FIG. 1 is a simplified perspective view illustrating a vending machine implementing automatic planogram programming using product, tray and price barcodes according to one embodiment of the present disclosure. Vending machine 100 includes a cabinet 101 and a service door 102 that, together, define an enclosure. In the exemplary embodiment illustrated, the service door 102 is pivotally mounted to the front of the cabinet 101 and extends all the way across the front face of the vending machine 100. In alternate designs, the service door may extend only part way across the front of the vending machine, or may be formed in two portions (of equal or unequal sizes) that swing open in opposite directions.

In the exemplary embodiment illustrated in FIG. 1, the service door 102 includes a customer user interface 103, illustrated as a touch screen liquid crystal display (LCD) display. A payment system 104 is mounted within the service door 102 and includes one or more of a bill validator, a coin acceptor and/or a credit or debit card reader. The payment system 104 receives currency, coins or other forms of payment from the customer and returns change as necessary. Finally, FIG. 1 depicts an access port 105 to a delivery receptacle mounted within the service door 102 or in the cabinet 101. The access port 105 may have a delivery door or other mechanical system (e.g., rotatable delivery receptacle open on one side) for controlling or restricting access by the customer into the delivery receptacle, the interior of the vending machine, or both. Those skilled in the art will recognize that in some vending machines, particularly helical coil snack vending machines, the access port 105 may be located near the bottom of the vending machine and extend across most of the width of the machine, below a large glass window allowing the contents within the cabinet to be viewed or a large liquid crystal display selectively presenting images of products available for vending or advertisements. Other vending machines, in particular beverage vending machines, have X-Y product retrieval and delivery mechanisms and a glass front or large liquid crystal display, but may include an access port 105 to the side as shown in FIG. 1, at a height convenient to the customer for product retrieval without bending over.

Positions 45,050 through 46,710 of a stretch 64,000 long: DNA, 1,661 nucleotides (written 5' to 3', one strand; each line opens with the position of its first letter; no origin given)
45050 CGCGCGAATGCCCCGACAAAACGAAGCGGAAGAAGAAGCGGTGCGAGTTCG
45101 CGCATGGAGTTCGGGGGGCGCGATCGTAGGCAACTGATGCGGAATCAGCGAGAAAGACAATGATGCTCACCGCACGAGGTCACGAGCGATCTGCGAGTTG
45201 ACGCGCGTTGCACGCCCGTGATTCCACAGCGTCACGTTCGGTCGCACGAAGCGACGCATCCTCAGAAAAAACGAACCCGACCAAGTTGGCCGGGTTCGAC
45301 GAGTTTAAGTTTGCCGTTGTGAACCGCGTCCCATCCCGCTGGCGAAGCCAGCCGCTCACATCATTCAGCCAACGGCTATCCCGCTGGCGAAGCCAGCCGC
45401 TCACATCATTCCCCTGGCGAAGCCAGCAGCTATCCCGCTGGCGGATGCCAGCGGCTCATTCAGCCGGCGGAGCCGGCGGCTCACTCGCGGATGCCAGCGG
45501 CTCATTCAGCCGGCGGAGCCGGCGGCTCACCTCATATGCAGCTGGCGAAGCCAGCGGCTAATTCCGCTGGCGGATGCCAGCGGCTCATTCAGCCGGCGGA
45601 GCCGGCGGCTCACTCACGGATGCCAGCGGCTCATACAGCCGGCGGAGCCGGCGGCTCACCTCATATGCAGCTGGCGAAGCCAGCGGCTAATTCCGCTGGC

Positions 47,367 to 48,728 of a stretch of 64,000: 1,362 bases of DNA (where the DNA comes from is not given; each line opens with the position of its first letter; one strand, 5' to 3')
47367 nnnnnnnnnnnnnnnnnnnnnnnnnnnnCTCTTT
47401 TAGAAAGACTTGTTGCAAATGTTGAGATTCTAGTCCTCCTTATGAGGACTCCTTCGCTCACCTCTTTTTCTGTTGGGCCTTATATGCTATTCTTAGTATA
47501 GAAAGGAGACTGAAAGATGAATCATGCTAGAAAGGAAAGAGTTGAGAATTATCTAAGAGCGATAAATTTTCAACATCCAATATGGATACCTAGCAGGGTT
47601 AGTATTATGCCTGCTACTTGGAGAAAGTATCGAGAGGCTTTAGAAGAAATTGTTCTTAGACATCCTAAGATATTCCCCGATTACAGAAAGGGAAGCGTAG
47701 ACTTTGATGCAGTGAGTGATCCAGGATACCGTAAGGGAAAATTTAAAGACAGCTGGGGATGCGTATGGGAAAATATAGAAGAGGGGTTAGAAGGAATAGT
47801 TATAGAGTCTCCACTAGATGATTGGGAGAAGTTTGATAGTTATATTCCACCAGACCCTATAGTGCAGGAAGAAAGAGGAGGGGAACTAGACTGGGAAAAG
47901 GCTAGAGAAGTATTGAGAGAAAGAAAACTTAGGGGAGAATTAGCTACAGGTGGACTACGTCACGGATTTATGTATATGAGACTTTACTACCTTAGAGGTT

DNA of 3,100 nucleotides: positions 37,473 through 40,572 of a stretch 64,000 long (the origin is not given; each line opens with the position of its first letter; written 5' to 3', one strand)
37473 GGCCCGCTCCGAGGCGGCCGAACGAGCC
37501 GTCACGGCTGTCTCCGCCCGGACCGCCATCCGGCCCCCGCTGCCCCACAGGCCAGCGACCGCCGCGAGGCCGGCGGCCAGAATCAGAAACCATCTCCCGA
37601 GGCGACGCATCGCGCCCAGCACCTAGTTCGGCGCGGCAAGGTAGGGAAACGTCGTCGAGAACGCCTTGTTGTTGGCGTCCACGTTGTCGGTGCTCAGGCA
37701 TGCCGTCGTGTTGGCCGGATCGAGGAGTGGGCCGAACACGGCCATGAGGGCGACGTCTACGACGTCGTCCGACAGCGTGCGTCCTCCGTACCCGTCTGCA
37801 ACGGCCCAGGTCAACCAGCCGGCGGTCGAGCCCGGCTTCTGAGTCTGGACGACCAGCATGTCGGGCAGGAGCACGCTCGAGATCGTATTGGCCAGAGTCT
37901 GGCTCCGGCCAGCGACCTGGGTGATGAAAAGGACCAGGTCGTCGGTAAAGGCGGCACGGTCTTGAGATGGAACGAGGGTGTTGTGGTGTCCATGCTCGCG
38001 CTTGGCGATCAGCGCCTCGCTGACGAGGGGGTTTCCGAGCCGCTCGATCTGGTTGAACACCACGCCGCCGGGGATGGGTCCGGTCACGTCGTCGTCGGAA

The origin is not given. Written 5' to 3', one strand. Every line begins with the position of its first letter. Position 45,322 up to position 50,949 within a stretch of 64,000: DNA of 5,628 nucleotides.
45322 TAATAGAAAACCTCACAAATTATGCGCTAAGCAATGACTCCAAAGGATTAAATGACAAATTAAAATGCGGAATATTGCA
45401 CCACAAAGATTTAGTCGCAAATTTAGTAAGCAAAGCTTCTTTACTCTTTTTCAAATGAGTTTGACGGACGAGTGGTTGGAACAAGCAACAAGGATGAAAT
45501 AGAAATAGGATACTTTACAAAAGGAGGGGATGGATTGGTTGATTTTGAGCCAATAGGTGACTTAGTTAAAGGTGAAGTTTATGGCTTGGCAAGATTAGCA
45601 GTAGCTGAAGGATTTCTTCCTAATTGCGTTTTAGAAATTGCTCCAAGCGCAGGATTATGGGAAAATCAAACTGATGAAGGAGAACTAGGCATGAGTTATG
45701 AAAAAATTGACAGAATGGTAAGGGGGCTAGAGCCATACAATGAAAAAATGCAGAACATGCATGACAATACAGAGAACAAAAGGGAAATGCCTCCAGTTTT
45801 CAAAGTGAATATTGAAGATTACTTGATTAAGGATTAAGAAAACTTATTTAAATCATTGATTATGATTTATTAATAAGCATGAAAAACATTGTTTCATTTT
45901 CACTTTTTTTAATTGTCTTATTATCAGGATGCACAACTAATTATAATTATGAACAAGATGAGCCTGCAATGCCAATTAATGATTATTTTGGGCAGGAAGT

FIG. 1A is a simplified diagrammatic illustration of the vending machine 100 of FIG. 1. The vending machine cabinet 101 houses a plurality of product trays 106a, 106b, . . . 106n, each including a plurality of product columns 107a, 107b, . . . 107n. Each product within one of the product columns on a tray includes a UPC or EAN product code 108. Each product tray includes a unique barcode 109a, 109b, . . . 109n identifying the tray location within the vending machine 100. The vending machine is assumed to have already been programmed during manufacturing with the correct configuration data: number of trays and number of selections on each tray, total number/positions of selections, coupling between selections on a tray (if required for large snack items), etc. If the vending machine configuration is changed in the field (e.g., one tray is replaced with another holding a different number of selections), those changes are presumed to have been correctly programmed into the vending machine. Alternatively, the barcode affixed to each product tray 106 may encode the number of selections for that tray, as well as any other configuration information. For instance, the type of each product column/selection on the tray (single or double helical coil for snack products or alternate product column for cold drinks) may be encoded by the barcode, to be used as a check in preventing incorrect product codes from being associated with the respective selection.